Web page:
Thaïs is a novel by French writer Anatole France, published in 1890. It is based on events in the life of Saint Thaïs of Egypt, a legendary convert to Christianity who is said to have lived in the 4th century. It was the inspiration for the opera of the same name by Jules Massenet.
Paphnuce, an ascetic hermit of the Egyptian desert, journeys to Alexandria to find Thais, the libertine beauty whom he knew as a youth. Masquerading as a dandy, he is able to speak with her about eternity; surprisingly he succeeds in converting her to Christianity. Yet on their return to the desert he becomes fascinated with her former life. She enters a convent to repent of her sins. He cannot forget the pull of her famous beauty, and becomes confused about the values of life. Later, as she is dying and can only see heaven opening before her, he comes to her side and tells her that her faith is an illusion, and that he loves her.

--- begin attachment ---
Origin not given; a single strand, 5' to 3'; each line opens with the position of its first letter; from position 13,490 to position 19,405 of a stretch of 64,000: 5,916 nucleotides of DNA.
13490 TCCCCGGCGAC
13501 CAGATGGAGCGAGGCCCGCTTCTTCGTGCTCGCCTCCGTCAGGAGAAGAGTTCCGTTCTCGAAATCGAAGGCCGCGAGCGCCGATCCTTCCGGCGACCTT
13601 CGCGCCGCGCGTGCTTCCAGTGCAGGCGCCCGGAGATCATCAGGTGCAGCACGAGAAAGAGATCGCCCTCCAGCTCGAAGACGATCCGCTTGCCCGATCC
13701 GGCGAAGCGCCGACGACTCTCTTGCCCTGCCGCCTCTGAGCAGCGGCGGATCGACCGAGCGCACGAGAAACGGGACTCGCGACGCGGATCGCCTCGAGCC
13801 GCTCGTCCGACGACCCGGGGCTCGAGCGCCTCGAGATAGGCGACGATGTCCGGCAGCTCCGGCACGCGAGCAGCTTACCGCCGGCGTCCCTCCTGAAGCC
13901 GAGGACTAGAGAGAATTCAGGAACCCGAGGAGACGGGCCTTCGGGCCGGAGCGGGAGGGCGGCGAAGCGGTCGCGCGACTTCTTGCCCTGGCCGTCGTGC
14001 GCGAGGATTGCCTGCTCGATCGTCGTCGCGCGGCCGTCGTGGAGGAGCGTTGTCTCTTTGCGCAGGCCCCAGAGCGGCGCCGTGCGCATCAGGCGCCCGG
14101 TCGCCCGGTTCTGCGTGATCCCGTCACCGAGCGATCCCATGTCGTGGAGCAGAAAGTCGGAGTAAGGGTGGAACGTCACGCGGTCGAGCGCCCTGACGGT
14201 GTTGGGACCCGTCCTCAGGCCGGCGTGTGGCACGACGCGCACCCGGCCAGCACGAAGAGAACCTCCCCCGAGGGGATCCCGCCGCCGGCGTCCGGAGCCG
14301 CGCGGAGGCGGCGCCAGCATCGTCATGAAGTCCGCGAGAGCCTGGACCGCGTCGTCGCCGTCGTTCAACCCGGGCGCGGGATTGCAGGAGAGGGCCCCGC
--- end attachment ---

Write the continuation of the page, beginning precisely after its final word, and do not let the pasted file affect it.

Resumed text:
The novel was adapted in 1917 for an American silent film, Thais.
- Acta SS., IV, Oct., 223; Bibl. Hag.lat., II, 1161
- Anatole France, Thais (Paris 1890, revised edition 1921); translated into English: Modern Library 1926; Univ.of Chicago 1976.
- Barbara Stoler Miller (1994). Masterworks of Asian literature in comparative perspective: a guide for teaching. M.E. Sharpe. p. 169. ISBN 978-1-56324-258-8.
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- Thaïs available at Project Gutenberg
- Thais By Anatole France, Urdu Translation
- Thais public domain audiobook at LibriVox
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